When I was a teenager, I had a mate called John Nye – he serviced the vending machines that dispensed chocolate bars and coffee at Ford.
John told me what fascinated him was the effort some blokes would go to, to cheat.
The machines only took 10p pieces and were calibrated to measure the coins precisely and to weigh them exactly.
Any coins that didn’t match the size and weight were rejected.
And yet there were always some metal discs among the change in the machines.
That meant some people were spending ages to make perfect copies of those 10p coins.
The measurements were so exact it took a good few hours’ work to machine the fake coins to such tight tolerances.
Now the average wage at Ford in those days was £20 a week, and most workers were on piece work: the more work they did, the more money they earned.
So four hours work, that’s half a day, was costing that worker £2 in wages – that’s £2 in order to save 10p.
On what planet does that make sense?
But that’s how some people are, they can’t think beyond the immediately obvious.
They can only see that they’ve saved 10p, not that it cost them £2 to do it.
I was brought up with the constant mantra: “Use your loaf.”
When that is drummed into you, you question everything.
Consequently, I didn’t see the cost in terms of money, but in terms of time.
The cost of a chocolate bar from that vending machine is four hours if you make a forged coin, or five minutes if you pay with money you earned.
It seemed to me that putting all that work into saving 10p was small-time thinking.
But they couldn’t think further than saving 10p, they couldn’t work out the real cost.
The real cost isn’t money, the real cost is opportunity.
If it takes four hours to save 10p, what else could you be doing with that time and how much more would that be worth?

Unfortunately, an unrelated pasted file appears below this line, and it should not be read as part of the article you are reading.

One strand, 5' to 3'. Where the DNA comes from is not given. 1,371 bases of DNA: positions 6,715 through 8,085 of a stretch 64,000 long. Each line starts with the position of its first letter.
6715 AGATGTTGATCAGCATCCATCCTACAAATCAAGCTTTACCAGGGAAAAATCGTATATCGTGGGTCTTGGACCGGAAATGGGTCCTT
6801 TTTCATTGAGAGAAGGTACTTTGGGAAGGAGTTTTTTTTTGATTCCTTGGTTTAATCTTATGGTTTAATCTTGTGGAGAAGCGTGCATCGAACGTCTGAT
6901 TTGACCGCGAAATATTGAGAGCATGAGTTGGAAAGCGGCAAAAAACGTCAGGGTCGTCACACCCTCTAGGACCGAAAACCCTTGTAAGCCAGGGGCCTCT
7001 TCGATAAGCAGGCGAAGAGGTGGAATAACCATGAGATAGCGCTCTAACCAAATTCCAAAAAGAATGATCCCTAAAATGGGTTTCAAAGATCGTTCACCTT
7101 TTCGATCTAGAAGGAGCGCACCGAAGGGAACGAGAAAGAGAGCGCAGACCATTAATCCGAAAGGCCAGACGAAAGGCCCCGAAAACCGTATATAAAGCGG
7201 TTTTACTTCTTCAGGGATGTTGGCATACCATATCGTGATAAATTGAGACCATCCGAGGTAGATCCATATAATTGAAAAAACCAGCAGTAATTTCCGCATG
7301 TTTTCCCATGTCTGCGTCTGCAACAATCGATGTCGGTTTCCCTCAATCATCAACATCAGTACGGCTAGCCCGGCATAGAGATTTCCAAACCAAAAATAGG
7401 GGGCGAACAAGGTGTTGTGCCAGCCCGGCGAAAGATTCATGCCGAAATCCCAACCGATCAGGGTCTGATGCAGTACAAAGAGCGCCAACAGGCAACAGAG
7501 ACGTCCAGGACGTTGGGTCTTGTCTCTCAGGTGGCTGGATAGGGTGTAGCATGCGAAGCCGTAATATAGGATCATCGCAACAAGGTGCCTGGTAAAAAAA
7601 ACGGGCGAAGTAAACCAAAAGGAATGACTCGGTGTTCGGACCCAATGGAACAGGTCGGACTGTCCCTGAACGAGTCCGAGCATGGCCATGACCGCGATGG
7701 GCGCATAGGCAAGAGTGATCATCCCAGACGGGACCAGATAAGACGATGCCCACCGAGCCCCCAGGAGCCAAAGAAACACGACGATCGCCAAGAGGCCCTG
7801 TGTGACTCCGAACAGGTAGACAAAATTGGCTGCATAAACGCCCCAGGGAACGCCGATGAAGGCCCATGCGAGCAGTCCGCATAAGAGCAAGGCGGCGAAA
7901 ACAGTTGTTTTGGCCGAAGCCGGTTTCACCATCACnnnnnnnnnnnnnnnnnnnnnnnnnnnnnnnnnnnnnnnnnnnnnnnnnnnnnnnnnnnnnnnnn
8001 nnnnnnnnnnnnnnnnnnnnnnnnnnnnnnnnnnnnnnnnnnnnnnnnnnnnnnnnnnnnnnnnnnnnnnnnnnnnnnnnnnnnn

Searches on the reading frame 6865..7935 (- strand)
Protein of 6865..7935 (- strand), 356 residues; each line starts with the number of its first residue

It reminds me of the way many people in our business think small instead of big.
When I came into advertising, nearly all posters were 16-sheet – it took Mike Yershon at CDP to invent 48-sheets by putting three 16-sheets together.
At BMP, I used to ask our media guys why we did 16s instead of 48s – they told me we got more exposure that way.
But getting three times as many crosses on the media chart doesn’t mean three times as much exposure in the real world.
Everyone would stop and look at CDP’s 48-sheets, they dominated the entire street, whereas our 16-sheets just disappeared among all the others.
The same was true of press ads, most agencies would do quarter-page ads because they got more of them.
David Puttnam tells how CDP was the first to put all the media money into a DPS, which dominated the entire publication while all those quarter pages were invisible.
Frank Lowe insisted CDP do 60-second TV ads, while the rest of us were forced to do 15-second ads, because we got more spots.
CDP did fewer ads, but their ads dominated the medium, whereas we ran lots more ads but were much less visible.
We were doing the same as those guys that spent lots of time making fake coins.
We were thinking small because it seemed obvious.
Which is why CDP was voted the best UK agency of the entire 20th century.
They were always thinking bigger, always thinking upstream, always using their loaf.
Dave Trott is the author of The Power of Ignorance, Creative Blindness and How to Cure It, Creative Mischief, Predatory Thinking and One Plus One Equals Three.